Boeing, Irdium Help Implement Space-Based Magnetic Field Monitoring System

[Satellite TODAY 08-18-10] The Johns Hopkins University Applied Physics Laboratory (APL), with help Boeing and Iridium Communications, has implemented a space-based system to monitor the Earth’s space environment, the APL announced Aug. 18.
     The Active Magnetosphere and Planetary Electrodynamics Response Experiment (AMPERE) provides real-time magnetic field measurements using Iridium’s constellation of 66 satellites as part of an observation network to forecast weather in space. This is the first step in developing a system that enables 24-hour tracking of Earth’s response to supersonic blasts of plasma ejected from the sun at collection rates fast enough to one day enable forecasters to predict space weather effects.
     Boeing handles data collection, processing and packaging from the Iridium satellite fleet for AMPERE and transfers the magnetic field samples to the Science Data Center at APL in Laurel, Md., where the data are processed to produce globally integrated views of Earth’s space environment. Boeing developed a new data pathway for transferring magnetic field samples from the satellites to the ground station that provides the data up to 100 times more frequently than before. Based on this innovation, AMPERE provides data every 2 to 20 seconds from each Iridium satellite, and the data are available within minutes for analysis. Previously, data were only sampled once every three minutes and were available for analysis the following day.
     "This milestone brings us one step closer to accurate space weather forecasts around the Earth," APL’s Brian Anderson, principal investigator and the scientist who spearheads the program, said in a statement. "Solar storms can disrupt satellite service and damage telecommunications networks, cause power grid blackouts and even endanger high-altitude aircraft. The next wave of solar storms will occur over the next three to five years and recent solar activity is just the beginning of a long, stormy space weather season. The timing for AMPERE is just right because we need this system both to help us understand how solar storms disturb the space environment and to develop reliable monitoring and forecasts of major space weather storms."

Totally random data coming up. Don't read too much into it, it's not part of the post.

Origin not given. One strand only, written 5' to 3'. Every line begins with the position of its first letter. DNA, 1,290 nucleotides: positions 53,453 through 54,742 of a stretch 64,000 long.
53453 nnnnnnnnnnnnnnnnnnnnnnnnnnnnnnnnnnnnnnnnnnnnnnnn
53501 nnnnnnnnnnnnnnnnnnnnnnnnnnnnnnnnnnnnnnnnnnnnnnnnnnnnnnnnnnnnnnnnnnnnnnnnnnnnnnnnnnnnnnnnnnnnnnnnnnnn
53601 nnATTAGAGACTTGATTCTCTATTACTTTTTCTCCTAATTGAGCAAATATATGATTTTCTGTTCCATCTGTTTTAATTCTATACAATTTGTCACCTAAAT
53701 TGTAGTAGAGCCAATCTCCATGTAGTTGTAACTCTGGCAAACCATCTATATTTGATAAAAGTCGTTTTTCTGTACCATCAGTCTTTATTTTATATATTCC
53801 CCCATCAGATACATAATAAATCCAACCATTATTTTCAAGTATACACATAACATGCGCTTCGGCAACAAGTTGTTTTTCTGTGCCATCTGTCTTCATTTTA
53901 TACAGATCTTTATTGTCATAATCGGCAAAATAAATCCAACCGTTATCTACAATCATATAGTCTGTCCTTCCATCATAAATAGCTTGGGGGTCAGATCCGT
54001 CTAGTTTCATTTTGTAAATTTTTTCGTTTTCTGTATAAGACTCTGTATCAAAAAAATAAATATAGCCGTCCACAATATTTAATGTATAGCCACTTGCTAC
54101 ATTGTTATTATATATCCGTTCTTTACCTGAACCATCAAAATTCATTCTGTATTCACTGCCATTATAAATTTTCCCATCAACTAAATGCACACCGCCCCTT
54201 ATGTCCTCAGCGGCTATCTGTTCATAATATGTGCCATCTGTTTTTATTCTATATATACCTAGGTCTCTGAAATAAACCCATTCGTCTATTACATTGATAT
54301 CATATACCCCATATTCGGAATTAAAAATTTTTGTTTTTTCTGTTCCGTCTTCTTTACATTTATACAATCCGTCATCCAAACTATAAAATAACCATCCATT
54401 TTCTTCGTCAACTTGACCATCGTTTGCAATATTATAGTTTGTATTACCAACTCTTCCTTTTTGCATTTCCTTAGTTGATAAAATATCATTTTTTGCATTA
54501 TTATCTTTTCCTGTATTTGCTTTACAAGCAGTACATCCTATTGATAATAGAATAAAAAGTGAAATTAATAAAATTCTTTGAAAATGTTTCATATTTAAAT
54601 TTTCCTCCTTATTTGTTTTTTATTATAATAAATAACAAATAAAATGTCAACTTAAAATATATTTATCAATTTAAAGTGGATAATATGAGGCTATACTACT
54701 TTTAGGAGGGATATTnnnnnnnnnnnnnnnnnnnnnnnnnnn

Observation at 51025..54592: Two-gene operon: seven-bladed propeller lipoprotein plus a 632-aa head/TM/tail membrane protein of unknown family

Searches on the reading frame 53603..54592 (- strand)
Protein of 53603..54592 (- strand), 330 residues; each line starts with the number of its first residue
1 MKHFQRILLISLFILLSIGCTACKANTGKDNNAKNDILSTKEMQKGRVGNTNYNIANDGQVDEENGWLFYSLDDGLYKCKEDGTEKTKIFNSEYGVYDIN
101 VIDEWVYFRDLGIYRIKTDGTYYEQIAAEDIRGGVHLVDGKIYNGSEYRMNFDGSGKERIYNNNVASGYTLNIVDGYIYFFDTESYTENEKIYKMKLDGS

The next step for the APL scientists will be to develop the analytical tools to evaluate and forecast severe geomagnetic storms in space. This phase of the project is on schedule and the first release of AMPERE space weather products to the scientific community is planned for the fourth quarter of 2010.
     “This program provides a model of a successful public-private partnership between the scientific and academic communities and industry,” Steve Oswald, vice president and general manager, Boeing Intelligence and Security Systems, said in a statement. “Together this team will answer critical scientific questions about our home planet.”
     The AMPERE program is funded by a $4 million grant from the National Science Foundation.

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